Even awards lists are missing women, but where are the women leaders? I was recently named as one of the Top 100 Most Influential Real Estate Leaders and I got a flood of emails that praised me for being a female leader. I was disappointed that that was what people chose to focus on- my being a default feminist because I was on a list, rather than congratulations for being accomplished. Only 11 other women were on that list, and the award was chastised for being sexist, but I have to ask again, where are all the women in leadership roles? Are too many women scared of being called a bitch and just stick to gender-appropriate roles? What a waste.

Becoming a default feminist

The truth is, I get along best with men. I’m scrappy and kind of a smart alec, and that works for me. I grew up as one of the boys, I like sports, and I drink beer, but I love skirts, jewelry and home magazines too.

Because of the stand I’m taking today against sexism in the real estate industry, I’ll be labeled a feminist, a Code Pinker. I’ll be a default feminist and called upon to speak at conferences about the disparity in the industry between men and women.

That’s too bad, I don’t actually support most feminist groups, they’re more hippie than my Texan flavor cares for (I think the term is often abused and used as an excuse to complain). I believe in every American worker forging their own way DESPITE any obstacle. Despite the guy asking for coffee, despite the HR director calling you “babe” or “sweetheart,” or a real estate industry leader calls you “nothing more than a hot wife.” Life is a challenge, and we teach our daughter how to deal with all challenges rather than cry foul when they’re asked to fetch coffee.

I make my stand by calling my highest superior “princess” and smiling rather than complaining, but what can the women in real estate do to take their stand? The two best ways are to stand firm and dish it out, even if you’re called a bitch, and to get revenge by succeeding and rising above.

Ladies, let men think they’re the head, but as My Big Fat Greek Wedding teaches us, you can be the neck that controls where the head turns.

Rest in peace, Geraldine Ferraro. Thank you for inspiring us all.

Lani is the Chief Operating Officer at The American Genius and has been named in the Inman 100 Most Influential Real Estate Leaders several times, co-authored a book, co-founded BASHH and Austin Digital Jobs, and is a seasoned business writer and editorialist with a penchant for the irreverent.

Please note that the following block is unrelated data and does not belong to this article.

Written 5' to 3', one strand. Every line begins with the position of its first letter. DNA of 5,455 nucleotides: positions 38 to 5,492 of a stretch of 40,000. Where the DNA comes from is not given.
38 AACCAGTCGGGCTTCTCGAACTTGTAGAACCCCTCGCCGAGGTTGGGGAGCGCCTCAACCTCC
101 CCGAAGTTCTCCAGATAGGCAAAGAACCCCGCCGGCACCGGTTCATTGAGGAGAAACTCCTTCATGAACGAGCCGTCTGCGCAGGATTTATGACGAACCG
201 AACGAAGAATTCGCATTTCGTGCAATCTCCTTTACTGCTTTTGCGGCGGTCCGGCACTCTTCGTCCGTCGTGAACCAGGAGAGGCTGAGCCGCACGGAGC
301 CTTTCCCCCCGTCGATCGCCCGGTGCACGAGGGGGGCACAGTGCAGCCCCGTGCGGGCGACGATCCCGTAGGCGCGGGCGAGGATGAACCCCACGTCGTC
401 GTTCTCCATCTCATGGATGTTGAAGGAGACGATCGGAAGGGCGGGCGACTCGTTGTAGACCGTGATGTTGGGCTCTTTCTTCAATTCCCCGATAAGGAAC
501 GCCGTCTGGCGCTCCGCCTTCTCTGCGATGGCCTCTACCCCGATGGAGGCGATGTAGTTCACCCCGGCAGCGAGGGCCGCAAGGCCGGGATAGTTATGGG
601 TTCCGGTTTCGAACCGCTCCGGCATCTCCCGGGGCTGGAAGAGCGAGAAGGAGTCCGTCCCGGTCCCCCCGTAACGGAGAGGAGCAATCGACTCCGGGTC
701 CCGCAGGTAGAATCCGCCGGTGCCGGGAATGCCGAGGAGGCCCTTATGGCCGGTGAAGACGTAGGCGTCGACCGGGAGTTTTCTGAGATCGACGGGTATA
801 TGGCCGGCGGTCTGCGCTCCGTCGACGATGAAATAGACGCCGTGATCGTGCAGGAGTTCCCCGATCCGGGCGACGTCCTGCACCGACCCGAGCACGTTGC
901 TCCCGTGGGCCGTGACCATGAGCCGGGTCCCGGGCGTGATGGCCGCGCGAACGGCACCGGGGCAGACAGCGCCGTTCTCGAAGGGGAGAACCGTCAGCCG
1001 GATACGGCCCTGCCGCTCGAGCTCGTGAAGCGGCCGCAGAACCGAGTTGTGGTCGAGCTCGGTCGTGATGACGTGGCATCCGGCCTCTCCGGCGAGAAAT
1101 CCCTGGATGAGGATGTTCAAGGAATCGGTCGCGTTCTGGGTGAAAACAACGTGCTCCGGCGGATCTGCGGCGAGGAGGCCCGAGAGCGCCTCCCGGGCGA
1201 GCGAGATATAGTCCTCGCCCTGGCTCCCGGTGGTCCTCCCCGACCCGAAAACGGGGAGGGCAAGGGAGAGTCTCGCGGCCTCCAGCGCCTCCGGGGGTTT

Continue Reading


  1. Felicia Adams

    March 26, 2011 at 7:43 pm

    Lani, I have had some of the same experiences as you in the RE industry. I worked for a builder and was not only asked to make/bring the coffee, but also expected to bring in the paper! I was their marketing dept! About the coffee: I told them, “thanks, but I don’t need any right now, so I am not going to make it.” About the paper: “I don’t take the paper so I have no way to bring it in.” Everyone was uncomfortable and then it passed. Another female employee ended up taking over where I refused on both things. I was sad for her. Those were the two most blatant things that happened to me in that job, but there were many, many more less obvious sexist “rules” at the company. I was their one weird liberal employee and so they sort of expected that I was going to be trouble. The job was optional to me at the time so I didn’t mind causing waves. I feel for all the women there and at other places like that who can’t lose their jobs and so they stay silent. It seems crazy to me that this still goes on, but I’ve seen it in other industries as well. (I’m talking to you, venture capitalist companies)

    One of the many reasons I adore you, Lani, is your scrappy fun personality that also can reflect deep personal values, extreme professionalism/knowledge, and a big heart (I won’t tell anyone). 🙂 I hate that we as women are compartmentalized into categories of feminists, liberal, conservative, SAHM, working mom, etc. We are all so many of these things all at once and we are all so much more. Others need to quit putting us in a box and quit asking us to get the freakin coffee!!!

    • Lani Rosales

      March 26, 2011 at 9:14 pm

      Felicia, that’s one of the cornerstones of being able to stand up- the willingness to risk your career and for many, that is just too much to ask. Thus the situation our nation remains in. Sad.